The imaginary doping scandal involving “deer antler” manufactured by Sports Illustrated has sent a wave of hysteria throughout the sport of professional golf. While most people familiar with anabolic steroids and performance-enhancing drugs (PEDs) laughed at the notion that using deer antler supplements could even remotely be considered a form of doping, the PGA Tour and its golfers took the allegations seriously.
Sports Illustrated equated deer antler spray with doping simply because deer antler allegedly contains insulin-like growth factor-1 (IGF-1). The silliness of the non-doping doping scandal becomes apparent when one considers that several other natural animal products could also contain hormones and growth factors.
Should athletes who drink cow’s milk be accused of doping? After all, mammalian milk naturally contains IGF-1, too.
Should athletes who eat beef be accused of doping? Not only does beef naturally contain steroid hormones, the FDA permits certain levels of synthetic steroids such as trenbolone. These anabolic steroids are legally included as growth accelerators by livestock farmers.
The ingestion of these substances have negligible physiological impact because they are not effectively absorbed via the digestive system.
If Baltimore Ravens linebacker Ray Lewis and PGA golfer Vijay Singh are doping because they consumed deer antler velvet, athletes who consume milk and eat beef must also be guilty of using IGF-1, trenbolone acetate and testosterone. Thus, it is with a certain amount of hypocrisy that sports writers, athletes and fans are condemning Lewis and Singh for doping.
The Sports Illustrated story made poor Vijay Singh feel so guilty about his non-doping doping that he felt compelled to confess to (unknowingly) violating the PGA Tour Anti-Doping Policy. Singh was not only duped into buying deer antler spray, he has since been tricked into believing he actually used a legitimate performance-enhancing drug:
“While I have used deer antler spray, at no time was I aware that it may contain a substance that is banned under the PGA Tour anti-doping policy.
“In fact, when I first received the product, I reviewed the list of ingredients and did not see any prohibited substances.
“I am absolutely shocked that deer antler spray may contain a banned substance and am angry that I have put myself in this position.
“I have been in contact with the PGA Tour and am co-operating fully with their review of this matter. I will not be commenting further at this time.”
Even the PGA Tour was hoodwinked by the Sports Illustrated article. Ty Votaw, the PGA Tour senior vice president of communications, acknowledged that they were reviewing Singh’s alleged doping.
But even more disturbing is the willingness of reporters, colleagues and friends to jump on the self-righteous anti-steroid bandwagon and condemn Singh’s “doping”. Some even called for Singh to be banned from the sport.
“I was obviously a little bit surprised with what I heard, but I don’t think Vijay is a guy that would ever take advantage of anything. I know Vijay,” O’Meara said after finishing his first round at the Dubai Desert Classic. “I guess they could probably suspend him for a couple of months. I would think so,” the two-time major winner said. “Listen, people have had to pay the price before and he should be no different. If that is the case and the commissioner and tour feels he should be suspended for X amount of time, I think Vijay is man enough that he’ll do that.”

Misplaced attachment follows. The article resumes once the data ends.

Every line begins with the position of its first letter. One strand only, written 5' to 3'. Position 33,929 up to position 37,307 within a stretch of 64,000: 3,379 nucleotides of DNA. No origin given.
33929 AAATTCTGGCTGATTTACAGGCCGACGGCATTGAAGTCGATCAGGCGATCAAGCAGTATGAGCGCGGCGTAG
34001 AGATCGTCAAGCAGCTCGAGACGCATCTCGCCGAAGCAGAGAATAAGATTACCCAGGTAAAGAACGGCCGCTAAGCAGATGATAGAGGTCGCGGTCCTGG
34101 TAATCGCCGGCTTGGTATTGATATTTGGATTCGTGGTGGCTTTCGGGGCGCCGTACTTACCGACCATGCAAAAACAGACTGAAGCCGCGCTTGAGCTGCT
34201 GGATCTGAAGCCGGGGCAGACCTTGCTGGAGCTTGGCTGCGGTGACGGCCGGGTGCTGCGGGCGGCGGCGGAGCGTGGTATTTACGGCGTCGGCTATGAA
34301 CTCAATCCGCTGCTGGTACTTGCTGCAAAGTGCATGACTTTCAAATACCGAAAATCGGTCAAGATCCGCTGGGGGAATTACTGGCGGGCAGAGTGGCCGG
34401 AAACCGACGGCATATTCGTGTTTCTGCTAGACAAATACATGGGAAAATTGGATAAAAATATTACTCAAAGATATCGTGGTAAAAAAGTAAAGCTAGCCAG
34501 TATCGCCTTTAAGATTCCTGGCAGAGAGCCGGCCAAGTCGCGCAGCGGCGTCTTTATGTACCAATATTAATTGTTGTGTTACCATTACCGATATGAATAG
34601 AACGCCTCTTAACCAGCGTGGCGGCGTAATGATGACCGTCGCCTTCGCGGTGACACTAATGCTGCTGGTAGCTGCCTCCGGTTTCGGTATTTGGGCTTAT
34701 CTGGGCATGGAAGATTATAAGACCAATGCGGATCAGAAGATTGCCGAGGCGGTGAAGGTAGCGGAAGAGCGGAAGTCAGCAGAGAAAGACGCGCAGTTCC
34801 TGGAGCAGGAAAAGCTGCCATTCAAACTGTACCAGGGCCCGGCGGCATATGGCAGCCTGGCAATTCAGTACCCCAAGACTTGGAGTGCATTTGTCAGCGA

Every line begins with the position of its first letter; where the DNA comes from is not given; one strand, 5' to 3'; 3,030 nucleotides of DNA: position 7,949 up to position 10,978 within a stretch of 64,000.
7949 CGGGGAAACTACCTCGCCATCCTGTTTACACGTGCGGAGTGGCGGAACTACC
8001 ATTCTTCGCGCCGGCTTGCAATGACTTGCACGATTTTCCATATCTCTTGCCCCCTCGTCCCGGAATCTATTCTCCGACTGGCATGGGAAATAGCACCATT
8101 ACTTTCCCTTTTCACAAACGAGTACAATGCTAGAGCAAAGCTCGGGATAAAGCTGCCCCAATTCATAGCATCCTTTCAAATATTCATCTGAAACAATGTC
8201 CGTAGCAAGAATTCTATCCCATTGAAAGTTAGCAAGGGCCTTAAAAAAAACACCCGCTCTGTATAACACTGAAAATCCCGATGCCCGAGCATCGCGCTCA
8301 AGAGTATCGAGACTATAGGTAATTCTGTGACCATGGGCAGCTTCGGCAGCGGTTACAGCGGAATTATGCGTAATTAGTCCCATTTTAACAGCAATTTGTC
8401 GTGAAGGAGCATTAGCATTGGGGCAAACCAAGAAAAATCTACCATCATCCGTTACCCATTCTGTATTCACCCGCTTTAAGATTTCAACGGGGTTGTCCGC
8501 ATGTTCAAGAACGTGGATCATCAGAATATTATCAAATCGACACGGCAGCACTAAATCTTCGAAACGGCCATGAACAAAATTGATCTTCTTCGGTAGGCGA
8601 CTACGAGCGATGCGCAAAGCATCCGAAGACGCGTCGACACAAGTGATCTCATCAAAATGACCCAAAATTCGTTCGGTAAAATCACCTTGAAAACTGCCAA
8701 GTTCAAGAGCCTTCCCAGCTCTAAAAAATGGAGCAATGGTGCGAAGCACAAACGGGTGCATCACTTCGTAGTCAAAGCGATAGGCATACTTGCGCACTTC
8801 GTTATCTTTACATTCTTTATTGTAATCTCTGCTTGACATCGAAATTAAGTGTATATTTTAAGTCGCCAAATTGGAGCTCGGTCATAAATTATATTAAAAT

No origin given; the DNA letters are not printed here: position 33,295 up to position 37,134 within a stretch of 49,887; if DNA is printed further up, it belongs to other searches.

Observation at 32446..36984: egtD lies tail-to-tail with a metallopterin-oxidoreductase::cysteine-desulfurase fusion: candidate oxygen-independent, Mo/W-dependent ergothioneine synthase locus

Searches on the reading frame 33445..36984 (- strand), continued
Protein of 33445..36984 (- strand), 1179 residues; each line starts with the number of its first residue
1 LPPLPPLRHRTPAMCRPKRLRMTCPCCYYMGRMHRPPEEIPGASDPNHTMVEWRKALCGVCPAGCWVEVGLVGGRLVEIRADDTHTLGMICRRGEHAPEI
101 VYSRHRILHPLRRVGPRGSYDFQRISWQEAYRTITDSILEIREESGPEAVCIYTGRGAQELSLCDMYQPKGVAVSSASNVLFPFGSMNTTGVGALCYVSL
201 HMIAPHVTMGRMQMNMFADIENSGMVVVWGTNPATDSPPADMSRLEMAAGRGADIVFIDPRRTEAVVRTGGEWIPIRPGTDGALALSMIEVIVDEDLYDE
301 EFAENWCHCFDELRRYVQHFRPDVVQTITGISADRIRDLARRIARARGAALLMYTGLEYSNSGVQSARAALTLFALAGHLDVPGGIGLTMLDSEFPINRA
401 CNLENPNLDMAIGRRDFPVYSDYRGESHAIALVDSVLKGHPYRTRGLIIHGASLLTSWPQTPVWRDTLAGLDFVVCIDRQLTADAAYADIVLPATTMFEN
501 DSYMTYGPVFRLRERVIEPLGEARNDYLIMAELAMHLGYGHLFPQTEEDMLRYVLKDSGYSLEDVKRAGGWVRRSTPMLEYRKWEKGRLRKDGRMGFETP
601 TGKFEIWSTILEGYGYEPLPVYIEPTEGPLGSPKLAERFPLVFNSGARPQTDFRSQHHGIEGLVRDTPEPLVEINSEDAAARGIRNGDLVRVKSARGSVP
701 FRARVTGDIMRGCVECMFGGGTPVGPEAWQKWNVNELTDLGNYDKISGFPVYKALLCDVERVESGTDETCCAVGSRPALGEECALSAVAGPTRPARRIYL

Golfer Bubba Watson thinks it was a sad situation that would lead someone like Singh to “cheat” with deer antler spray:
“I know that it’s obviously illegal, whatever it is. It sounds like something I would never want near me,” he said. “I don’t even know how you take deer antler spray. And why would anybody want to take something that sounds like that.
” … It’s sad that people do stuff like that. It’s sad that people would put some weird thing like that in their body not knowing what it’s going to do to their body. But I love a sport, I happen to play golf. I love this sport. I would never do that. First of all, I would never put something named that in my body. If I lose my Tour card, I’m never going to go to deer antler spray to try to help me. It would just be I’d have to find a new job.
” … I think we should check people for mental problems if they’re taking deer antler spray. That’s kind of weird.”
San Francisco Chronicle golf reporter Ron Kroichick thinks Singh “clearly” and “unequivocally” doped:
“Either way, the PGA Tour – if it wants its anti-doping policy to carry any credibility – needs to discipline Singh swiftly and publicly. He didn’t test positive, but that’s because IGF-1 is only detectable through blood tests and the tour’s drug-testing program uses urine tests.
“Still, the policy specifically includes a reference to “admitting to any conduct that violates the program.” And that’s exactly what Singh did in his statement, clearly and unequivocally.”
Perhaps the sport of golf feels left out of the national discussion involving steroids in sport. Most major sports have had their own share of steroid scandal. At least they’ve had more than a few steroid violations.
But golf only has one suspension in the history of the PGA Tour anti-doping policy. Doug Barron was suspended for one year in 2010 after he used testosterone for androgen replacement therapy without obtaining a therapeutic use exemption.
So if the PGA Tour can’t have a real doping scandal, it seems eager to embrace the imaginary one created by Sports Illustrated. Unfortunately, it comes at Singh’s expense. Poor Vijay Singh has been hoodwinked twice – first by S.W.A.T.S. and then by Sports Illustrated.